WHEN Trish Spink saw a TV advertisement for a science-based diet program that offered a full refund if you followed the rules for 12 weeks, she was intrigued.

Trish had been struggling with her weight for a while but things came to a head for the 56-year-old admin assistant when she went for a health check before an overseas holiday.

The doctor told her she needed to take action as her blood sugars were out of whack and she could be looking down the barrel of long-term problems.

Trish went for a health check before an overseas holiday and was alarmed by the doctor's words.
Trish went for a health check before an overseas holiday and was alarmed by the doctor's words.

Then, after the holiday while looking at photos of herself on the trip, she was embarrassed by what she saw. So she decided to put the unsuccessful fad diets behind her, and try something new.

"I did Weight Watchers for a while, but I found it hard to maintain afterwards because you are forever counting points," she recalls.

"I tried a few of the fad diets and they would work for a while, but when you got back into normal life the weight would creep back on."

Trish decided something needed to be done about her weight after seeing holiday photos.
Trish decided something needed to be done about her weight after seeing holiday photos.

The money-back guarantee was what pushed her to try the CSIRO Total Wellbeing diet.

"I didn't want to have to pay for a diet so I thought 'I am going to give that a go,' she recalls.

It worked. She was 74.3kg when she started the program and lost 20kg. Most impressively, she has managed to keep the weight off for three years.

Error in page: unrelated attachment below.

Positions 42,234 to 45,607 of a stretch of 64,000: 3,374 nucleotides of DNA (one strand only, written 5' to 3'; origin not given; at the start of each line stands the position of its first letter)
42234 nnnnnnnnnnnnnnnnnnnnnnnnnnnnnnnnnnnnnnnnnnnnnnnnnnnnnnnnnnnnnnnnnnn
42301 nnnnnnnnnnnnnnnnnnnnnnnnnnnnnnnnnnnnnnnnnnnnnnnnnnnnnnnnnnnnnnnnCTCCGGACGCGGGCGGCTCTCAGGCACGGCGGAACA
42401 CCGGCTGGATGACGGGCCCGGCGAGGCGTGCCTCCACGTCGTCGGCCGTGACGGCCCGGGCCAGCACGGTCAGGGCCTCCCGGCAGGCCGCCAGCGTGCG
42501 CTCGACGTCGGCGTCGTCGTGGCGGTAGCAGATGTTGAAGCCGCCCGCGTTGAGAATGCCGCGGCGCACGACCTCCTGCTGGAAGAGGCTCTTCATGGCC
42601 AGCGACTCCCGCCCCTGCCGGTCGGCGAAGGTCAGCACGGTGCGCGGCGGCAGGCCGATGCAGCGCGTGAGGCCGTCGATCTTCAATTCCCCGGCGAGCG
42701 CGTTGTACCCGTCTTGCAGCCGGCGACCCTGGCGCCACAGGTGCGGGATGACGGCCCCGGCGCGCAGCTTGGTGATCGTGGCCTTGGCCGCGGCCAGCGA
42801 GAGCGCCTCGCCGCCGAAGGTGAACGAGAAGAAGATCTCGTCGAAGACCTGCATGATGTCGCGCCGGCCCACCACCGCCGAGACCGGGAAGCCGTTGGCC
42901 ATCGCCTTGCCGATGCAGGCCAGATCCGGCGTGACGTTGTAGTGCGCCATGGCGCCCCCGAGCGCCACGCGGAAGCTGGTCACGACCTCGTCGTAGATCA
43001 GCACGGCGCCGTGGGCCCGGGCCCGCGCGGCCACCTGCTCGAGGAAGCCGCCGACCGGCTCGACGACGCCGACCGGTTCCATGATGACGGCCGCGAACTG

Trish is an advocate for the program, which has helped her make a permanent lifestyle change.
Trish is an advocate for the program, which has helped her make a permanent lifestyle change.

She also says she lost most of the weight without actually exercising. After losing about 16kg she decided to start going to the gym simply to tone up.

HOW IT WORKS

CSIRO's Total Wellbeing Diet online offers a full refund ($199) for people who complete the 12-week program - it's geared around making behavioural changes scientifically shown to support weight loss in the long term.

The diet is a higher protein, low GI eating plan that is scientifically formulated by Australia's national science agency, the CSIRO, for weight loss and overall health.

A CSIRO Total Wellbeing Diet recipe — Slow Cooked Lamb Shoulder with Pumpkin and Feta Salad.
A CSIRO Total Wellbeing Diet recipe — Slow Cooked Lamb Shoulder with Pumpkin and Feta Salad.

The "protein balance" program takes advantage of the latest scientific evidence. Research shows that eating protein-rich food across all meals combined with low GI carbohydrates is the best way to lose weight and keep the weight off long-term.

The program is run online, and there is a dedicated app for members.

This aspect was particularly appealing to Trish.

"The whole program is online so there's no leaving the house and going to meetings or anything like that," she explains.

Trish says she lost most of the weight without exercising, and simply started going to the gym to “tone up” after losing 16kg.
Trish says she lost most of the weight without exercising, and simply started going to the gym to “tone up” after losing 16kg.

She also says the program is a great fit as she "isn't a great planner". The app takes care of all the meal-planning for her, and even generates a weekly shopping list.